A second major intrusion into U.S. government employee records, this one designed to root out names of those who might be willing to spy for a foreign government, was uncovered during the investigation into the first such breach announced this month, two officials said Friday.
The newly discovered breach compromised financial histories and information on family members and foreign trips for up to 4.1 million federal employees, according to a senior administration official and an FBI official.
Though the U.S. government has not announced publicly who is behind the two cyberattacks, officials have said privately it is China.
The senior official, who like the FBI official would not be named because the case is continuing, said the administration was reviewing what happened and trying to determine how deep the impact might be.
After the discovery of the breach, which occurred in December, the Office of Personnel Management "immediately implemented additional security measures and will continue to add protections for the sensitive information it manages," the official said.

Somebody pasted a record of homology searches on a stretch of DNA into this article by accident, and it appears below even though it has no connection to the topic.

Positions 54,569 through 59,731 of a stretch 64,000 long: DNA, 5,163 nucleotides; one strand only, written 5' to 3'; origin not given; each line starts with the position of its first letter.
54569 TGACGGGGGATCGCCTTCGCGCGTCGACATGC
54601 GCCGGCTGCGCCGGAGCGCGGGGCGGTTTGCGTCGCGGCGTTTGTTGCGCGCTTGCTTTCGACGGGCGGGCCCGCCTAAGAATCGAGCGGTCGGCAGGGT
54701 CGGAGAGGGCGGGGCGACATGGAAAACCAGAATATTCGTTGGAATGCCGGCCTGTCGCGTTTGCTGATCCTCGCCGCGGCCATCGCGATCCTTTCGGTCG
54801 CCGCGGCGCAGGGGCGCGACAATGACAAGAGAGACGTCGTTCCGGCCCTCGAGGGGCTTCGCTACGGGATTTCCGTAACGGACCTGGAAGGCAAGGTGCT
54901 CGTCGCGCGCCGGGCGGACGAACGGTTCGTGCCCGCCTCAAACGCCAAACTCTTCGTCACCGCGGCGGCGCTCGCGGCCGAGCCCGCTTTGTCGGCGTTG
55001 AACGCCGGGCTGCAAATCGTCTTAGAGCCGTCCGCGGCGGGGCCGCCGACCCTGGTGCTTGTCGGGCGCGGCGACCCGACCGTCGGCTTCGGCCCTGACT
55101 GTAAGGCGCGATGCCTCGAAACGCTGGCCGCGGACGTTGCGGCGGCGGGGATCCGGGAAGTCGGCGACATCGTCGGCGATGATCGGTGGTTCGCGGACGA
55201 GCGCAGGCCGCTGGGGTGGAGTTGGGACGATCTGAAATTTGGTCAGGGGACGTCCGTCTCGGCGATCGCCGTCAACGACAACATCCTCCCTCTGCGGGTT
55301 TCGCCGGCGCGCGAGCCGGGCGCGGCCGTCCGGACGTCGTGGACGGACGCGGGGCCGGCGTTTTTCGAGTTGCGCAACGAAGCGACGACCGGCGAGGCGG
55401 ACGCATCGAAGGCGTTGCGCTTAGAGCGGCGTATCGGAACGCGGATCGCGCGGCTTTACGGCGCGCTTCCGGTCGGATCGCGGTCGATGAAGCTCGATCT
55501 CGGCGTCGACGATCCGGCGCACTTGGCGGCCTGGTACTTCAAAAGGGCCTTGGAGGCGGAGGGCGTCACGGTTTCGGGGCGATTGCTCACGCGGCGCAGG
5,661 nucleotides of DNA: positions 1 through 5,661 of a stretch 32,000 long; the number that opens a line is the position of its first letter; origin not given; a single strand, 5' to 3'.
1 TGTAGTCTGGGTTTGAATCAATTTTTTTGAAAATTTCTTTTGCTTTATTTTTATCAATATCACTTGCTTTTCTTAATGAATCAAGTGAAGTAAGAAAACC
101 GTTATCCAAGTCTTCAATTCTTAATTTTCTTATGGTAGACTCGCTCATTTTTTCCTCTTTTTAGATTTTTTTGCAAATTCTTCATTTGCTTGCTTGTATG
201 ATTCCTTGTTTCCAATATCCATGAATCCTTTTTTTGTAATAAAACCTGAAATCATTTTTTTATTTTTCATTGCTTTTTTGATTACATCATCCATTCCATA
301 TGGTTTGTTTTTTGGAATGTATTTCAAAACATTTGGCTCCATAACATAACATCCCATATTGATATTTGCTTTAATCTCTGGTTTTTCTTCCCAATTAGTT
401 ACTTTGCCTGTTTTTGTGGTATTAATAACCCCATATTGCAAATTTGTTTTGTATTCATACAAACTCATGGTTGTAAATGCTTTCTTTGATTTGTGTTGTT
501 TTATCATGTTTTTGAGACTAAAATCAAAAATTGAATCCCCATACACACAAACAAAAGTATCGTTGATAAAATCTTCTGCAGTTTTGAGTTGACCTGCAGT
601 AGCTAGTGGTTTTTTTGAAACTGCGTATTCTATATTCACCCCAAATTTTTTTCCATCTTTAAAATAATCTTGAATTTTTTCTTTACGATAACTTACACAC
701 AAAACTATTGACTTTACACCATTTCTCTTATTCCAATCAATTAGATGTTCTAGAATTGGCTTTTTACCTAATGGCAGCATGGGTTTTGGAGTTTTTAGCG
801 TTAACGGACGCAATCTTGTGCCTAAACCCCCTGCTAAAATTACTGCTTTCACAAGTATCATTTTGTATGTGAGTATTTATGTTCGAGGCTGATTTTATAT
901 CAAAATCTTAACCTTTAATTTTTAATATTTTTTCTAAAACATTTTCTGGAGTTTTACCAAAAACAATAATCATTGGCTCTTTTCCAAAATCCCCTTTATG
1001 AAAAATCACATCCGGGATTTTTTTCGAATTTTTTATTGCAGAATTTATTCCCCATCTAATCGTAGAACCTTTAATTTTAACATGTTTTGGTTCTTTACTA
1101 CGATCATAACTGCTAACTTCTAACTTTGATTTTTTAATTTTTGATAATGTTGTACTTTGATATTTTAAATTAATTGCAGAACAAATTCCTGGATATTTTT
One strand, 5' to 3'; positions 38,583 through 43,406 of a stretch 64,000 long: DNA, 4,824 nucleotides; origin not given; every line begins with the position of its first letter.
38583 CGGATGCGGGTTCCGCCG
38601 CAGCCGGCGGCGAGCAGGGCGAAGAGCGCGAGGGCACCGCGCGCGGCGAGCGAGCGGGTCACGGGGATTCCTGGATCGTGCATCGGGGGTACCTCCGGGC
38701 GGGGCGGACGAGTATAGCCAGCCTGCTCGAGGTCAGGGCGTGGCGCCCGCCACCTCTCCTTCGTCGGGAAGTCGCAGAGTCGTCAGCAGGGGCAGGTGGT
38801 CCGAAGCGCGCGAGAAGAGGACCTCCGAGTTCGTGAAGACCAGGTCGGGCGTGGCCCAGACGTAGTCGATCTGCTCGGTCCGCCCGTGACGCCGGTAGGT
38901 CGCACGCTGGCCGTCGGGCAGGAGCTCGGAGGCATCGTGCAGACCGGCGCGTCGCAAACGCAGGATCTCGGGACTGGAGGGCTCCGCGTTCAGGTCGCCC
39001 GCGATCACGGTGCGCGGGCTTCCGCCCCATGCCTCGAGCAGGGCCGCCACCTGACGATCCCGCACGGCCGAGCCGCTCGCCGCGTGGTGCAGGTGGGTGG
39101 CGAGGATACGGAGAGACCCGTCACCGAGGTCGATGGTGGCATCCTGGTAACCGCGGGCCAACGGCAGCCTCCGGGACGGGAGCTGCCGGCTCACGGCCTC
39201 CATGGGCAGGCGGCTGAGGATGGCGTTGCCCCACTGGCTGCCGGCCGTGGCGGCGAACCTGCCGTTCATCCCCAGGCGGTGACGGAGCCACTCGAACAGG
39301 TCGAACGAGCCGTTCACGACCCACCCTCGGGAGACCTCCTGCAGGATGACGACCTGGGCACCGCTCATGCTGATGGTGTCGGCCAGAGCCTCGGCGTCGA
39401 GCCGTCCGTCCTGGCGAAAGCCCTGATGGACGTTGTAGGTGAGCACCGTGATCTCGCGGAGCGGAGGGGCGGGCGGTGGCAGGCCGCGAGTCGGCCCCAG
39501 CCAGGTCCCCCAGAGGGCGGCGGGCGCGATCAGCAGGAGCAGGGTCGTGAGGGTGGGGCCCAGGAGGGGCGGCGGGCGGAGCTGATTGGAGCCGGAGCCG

Last week, the OPM announced that a major intrusion had occurred into the agency's personnel files of both current and former federal employees. That breach was discovered in April, and it was during an investigation into that intrusion that the officials learned of the earlier breach.
Also on Friday, the White House Office of Management and Budget announced it was leading a "broad strategy to combat cyberthreats" and strengthen the federal government's computer security.
"Recent events underscore the need to accelerate the administration's cyberstrategy and confront aggressive, persistent malicious actors that continue to target our nation's cyber infrastructure," the office said in a statement.
Staff writer Christi Parsons contributed to this report. On Twitter: @RickSerranoLAT